Auguste-Louis-Albéric, prince d'Arenberg

From Wikipedia, the free encyclopedia
Jump to: navigation, search

Auguste Louis Albéric, Prince of Arenberg (15 September 1837 – 24 January 1924) was a French noble and monarchist politician, born in Paris. Third son of Pierre d'Alcantara Charles Marie, duc d'Arenberg and Alix de Talleyrand-Périgord, he inherited his father's title because of his older brothers' premature deaths.

He was noted for his great wealth and extensive properties throughout France, in particular at Menetou-Salon (Cher).

Arenberg served in the Chamber of Deputies from 1877 to 1881. He was elected as the official candidate of the MacMahon government, winning the poll due to the abstention of republican voters disenchanted with his predecessor. In the Chamber, he voted consistently with the monarchist Right and conservatives. He voted against the legalization of divorce.

Returned to parliament as a monarchist candidate again in 1889, Arenberg continued his opposition to republican government. After Rerum novarum and Pope Leo XIII's recognition of the Third Republic, however, Arenberg changed his rhetoric, campaigning in 1893 as a "liberal republican". In the Chamber, he concentrated on colonial issues, in particular those concerning Africa; among his projects were securing free navigation of the Niger River and delineating Anglo-French colonial boundaries.

Defeated in the 1902 elections and failing to secure reelection again in 1906, Arenberg retired from politics, but remained active in public life. He was the first president of the procolonial Comité de l'Afrique française and remained active with the organization until his death. A convinced Catholic himself, during 1895 he was one of the organizers of a failed attempt to build a mosque in Paris through private donations. From 1896 he was also president of the Compagnie universelle du canal maritime de Suez, and he was a member of the Institut de France (Académie des beaux-arts) from 1897.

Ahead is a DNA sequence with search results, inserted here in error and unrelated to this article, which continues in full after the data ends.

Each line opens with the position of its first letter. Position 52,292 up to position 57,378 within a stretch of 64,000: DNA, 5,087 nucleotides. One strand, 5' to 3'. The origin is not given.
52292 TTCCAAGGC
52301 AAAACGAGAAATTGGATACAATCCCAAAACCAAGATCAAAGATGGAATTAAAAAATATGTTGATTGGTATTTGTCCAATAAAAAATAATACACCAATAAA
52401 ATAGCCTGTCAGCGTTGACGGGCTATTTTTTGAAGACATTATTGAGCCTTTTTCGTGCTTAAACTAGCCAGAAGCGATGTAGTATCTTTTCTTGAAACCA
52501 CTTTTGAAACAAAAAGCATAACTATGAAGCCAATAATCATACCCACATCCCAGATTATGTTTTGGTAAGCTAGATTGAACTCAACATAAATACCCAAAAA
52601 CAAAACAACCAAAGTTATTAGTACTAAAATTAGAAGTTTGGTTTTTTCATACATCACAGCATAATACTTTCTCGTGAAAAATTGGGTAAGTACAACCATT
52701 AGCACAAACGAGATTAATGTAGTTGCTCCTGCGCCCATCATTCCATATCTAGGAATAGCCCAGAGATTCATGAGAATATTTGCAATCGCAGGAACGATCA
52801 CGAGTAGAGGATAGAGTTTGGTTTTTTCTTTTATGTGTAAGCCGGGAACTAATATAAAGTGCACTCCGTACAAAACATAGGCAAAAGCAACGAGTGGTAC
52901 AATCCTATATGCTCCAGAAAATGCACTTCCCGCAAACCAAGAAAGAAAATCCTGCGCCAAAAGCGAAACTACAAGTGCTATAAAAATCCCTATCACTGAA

Arenberg was married to Jeanne Marie Louise de Greffulhe there on 18 June 1868. He had four children:

  • Alix Jeanne Marie (Paris, 15 April 1869–Paris, 7 December 1924)
  • Charles-Louis Pierre (Menetou-Salon, 14 August 1871–Paris, 3 August 1919)
  • Louise Marie Charlotte (Menetou-Salon, 23 November 1872–Paris, 24 October 1958)
  • Ernest Hélie Charles Marie (Paris, 3 March 1886–Château de Combreux, 21 May 1915)[1]

References[edit]

  • Jolly, Jean, dir. Dictionnaire des parlementaires français: Notices biographiques sur les ministres, députés et sénateurs français de 1889 à 1940. Paris: Presses universitaires de France, 1960–70.
  • Robert, Adolphe, Edgar Bourloton, and Gaston Cougny, dirs. Dictionnaire des parlementaires français, comprennant tous les membres des assemblées françaises et tous les ministres français depuis le 1er mai 1789 jusqu'au 1er mai 1889, avec leurs noms, état civil, état de services, actes politiques, votes parlementaires, etc. 5 vols. Paris: Bourloton, Éditeur, 1891.

Footnotes[edit]